The second keynote speaker was Ms. Diakhoumba Gassama from United Nations Development Program, Gender Team. She presented her address on behalf of the head of the UNDP gender team; Ms. Ngone Diop and Ms. Winnie Byanyima. Ms. Gassama commenced her remarks by listing international treaties that seek to provide gender equality. She has stressed some countries has unfortunately not signed them, including United States of America. According to Ms. Gassama MGS-3 and MDG-5 have particular importance in achieving gender equality. Despite significant developments, obstacles remain before the 2015 deadline. Women are under “ higher risk of poverty and hunger than men” as they do not control resources. In maternal health, child deaths are not falling fast enough due to lack of attention. Furthermore, the violence against women is in a surge globally. All these reasons, according to Ms. Gassama prevent us from achieving equality and MDGs. UNDP works to remedy such obstacles via; working with governments to implement provisions for equality, helping with legal reforms to encourage women’s participation in the legislature and bringing gender issues to global effort against climate change. Additionally Intersectional discrimination leads women to lag behind the process made in MDGs. Nonetheless, UNDP has produced few resources to fight intersectional discrimination. Ms. Gassama ended her speech by calling everyone to collectively work for equality before 2015 deadline for the MDGs.
|Panelists (from left to right): Sorosh Roshan, Bircan Ünver, Dr. Surenda Kaushik, and Joycelyn Gill-Campbell.
Following Ms. Gassama, Dr. Surendra Kaushik, founder of the Mrs. Helena Kaushik’s College for Women in India made a presentation about his work in the college. In his speech he has highlighted the importance of education for the empowerment of the women. Through the founding of the college in India, women were empowered through education. In one slide, Dr. Kaushik summarized his beliefs: Education, empowers women, builds human capital, creates human rights. Consequently, human capital empowers women and empowerment leads to equality.
Second speaker in the panel was Ms. Joycelyn Gill-Campbell, Organizational Coordinator for the Domestic Workers United. In her speech she has touched upon a less advocated humanitarian issue that is very prevalent all around. She spoke about the abuses domestic workers face and the lack of legal protection they have. Before the implementation of the laws to fight workplace abuses, domestic workers were forced to work in dismal conditions, overtime and underpaid. Currently, thanks to DWU, Domestic Workers United has achieved success in New York state to implement laws that protect the rights of the domestic workers. DWU’s work has ensured that domestic workers have the same rights as other employees. Finally Ms. Gill-Campbell stated that her organization is trying to make their cause global in order to protect domestic workers all around the world, and announced their upcoming Convention, which is scheduled in December 2011.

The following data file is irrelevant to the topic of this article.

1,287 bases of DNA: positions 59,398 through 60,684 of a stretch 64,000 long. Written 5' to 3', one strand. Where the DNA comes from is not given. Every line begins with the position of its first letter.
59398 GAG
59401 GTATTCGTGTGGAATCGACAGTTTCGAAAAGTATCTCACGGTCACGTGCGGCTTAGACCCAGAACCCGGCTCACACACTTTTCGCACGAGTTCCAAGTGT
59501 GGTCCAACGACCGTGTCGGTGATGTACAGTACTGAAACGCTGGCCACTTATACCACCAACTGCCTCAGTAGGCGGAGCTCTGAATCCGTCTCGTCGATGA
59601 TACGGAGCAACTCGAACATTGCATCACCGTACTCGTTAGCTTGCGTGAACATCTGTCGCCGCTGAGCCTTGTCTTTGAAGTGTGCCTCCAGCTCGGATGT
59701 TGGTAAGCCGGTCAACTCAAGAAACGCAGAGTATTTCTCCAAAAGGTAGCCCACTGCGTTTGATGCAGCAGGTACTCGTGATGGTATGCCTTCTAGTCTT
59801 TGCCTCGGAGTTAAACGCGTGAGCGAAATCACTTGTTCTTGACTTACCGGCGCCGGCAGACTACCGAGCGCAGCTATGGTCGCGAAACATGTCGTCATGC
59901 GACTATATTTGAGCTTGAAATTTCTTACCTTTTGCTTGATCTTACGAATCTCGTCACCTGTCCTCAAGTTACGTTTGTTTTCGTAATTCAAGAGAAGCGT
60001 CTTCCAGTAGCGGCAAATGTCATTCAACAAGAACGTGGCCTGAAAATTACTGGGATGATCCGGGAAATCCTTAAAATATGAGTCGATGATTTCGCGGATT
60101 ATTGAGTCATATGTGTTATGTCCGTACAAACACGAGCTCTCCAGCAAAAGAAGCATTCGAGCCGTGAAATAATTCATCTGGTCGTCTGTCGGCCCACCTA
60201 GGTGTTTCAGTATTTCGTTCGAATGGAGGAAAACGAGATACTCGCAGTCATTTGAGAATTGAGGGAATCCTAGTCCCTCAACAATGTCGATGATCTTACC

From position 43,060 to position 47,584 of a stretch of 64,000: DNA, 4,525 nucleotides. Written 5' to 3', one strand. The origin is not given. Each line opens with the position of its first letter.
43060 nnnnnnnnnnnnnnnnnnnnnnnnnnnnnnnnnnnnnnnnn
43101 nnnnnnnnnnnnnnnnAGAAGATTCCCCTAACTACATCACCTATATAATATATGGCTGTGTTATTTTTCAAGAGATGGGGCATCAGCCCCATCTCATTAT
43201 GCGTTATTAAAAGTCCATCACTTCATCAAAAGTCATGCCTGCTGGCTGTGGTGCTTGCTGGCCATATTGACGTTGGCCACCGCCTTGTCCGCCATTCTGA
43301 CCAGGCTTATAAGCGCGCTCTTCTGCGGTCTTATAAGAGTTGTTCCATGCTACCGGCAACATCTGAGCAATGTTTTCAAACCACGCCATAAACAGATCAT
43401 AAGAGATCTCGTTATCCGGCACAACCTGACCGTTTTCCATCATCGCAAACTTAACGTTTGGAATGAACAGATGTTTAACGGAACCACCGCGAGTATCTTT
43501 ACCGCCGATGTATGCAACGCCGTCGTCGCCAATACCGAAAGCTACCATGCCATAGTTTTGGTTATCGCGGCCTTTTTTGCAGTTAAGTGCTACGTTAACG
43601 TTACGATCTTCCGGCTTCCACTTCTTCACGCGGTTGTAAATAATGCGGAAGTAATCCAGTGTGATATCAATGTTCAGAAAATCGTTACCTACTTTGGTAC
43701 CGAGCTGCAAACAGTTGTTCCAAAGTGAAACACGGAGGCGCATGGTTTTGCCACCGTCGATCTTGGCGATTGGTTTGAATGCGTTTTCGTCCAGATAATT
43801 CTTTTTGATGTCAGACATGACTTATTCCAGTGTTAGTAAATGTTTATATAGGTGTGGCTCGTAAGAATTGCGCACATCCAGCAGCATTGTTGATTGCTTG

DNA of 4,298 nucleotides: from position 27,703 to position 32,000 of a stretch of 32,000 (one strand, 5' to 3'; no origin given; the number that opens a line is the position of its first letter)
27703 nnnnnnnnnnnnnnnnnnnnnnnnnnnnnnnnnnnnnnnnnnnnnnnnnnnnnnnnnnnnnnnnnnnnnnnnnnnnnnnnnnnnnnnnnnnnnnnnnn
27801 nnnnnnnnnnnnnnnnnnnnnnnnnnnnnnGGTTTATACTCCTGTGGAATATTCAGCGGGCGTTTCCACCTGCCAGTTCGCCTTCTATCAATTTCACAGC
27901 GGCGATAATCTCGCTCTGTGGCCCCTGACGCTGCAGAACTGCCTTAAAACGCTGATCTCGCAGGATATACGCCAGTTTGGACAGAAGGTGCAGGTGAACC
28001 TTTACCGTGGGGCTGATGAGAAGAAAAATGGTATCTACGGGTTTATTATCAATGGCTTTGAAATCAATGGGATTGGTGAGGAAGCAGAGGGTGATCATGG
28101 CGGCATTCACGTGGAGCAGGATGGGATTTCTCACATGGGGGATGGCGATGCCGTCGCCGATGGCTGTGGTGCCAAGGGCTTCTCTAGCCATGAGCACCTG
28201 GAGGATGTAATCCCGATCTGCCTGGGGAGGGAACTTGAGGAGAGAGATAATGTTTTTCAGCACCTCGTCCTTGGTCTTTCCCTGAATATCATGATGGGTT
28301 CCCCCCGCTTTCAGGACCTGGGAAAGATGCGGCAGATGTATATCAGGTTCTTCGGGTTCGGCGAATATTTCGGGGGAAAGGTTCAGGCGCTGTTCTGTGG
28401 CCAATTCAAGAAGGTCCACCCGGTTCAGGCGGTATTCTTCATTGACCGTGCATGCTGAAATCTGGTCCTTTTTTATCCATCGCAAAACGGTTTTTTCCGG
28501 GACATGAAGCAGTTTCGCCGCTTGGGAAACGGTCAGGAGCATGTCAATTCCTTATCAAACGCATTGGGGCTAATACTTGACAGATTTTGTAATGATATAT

The next speaker was Ms. Sorosh Roshan, the founding president of International Health Awareness Network-IHAN. She has opened her remarks via noting that while we have had significant developments in many areas, gender equality was not one of them. According to Dr. Roshan, one of the causes of gender inequality is how we educate our children. We tend to assign gender roles from early childhood, and thus create a disadvantage for the girls by not teaching them how to defend themselves or how to deal with finances, which are very useful life skills. Furthermore, according to Dr. Roshan the inequality is exacerbated because; girls receive much less nutrition then boys, are introduced to sexuality before they are physically and emotionally prepared for and women girls more and more violence. Dr. Roshan concluded her remarks by stating that only if we change these trends can we achieve gender equality.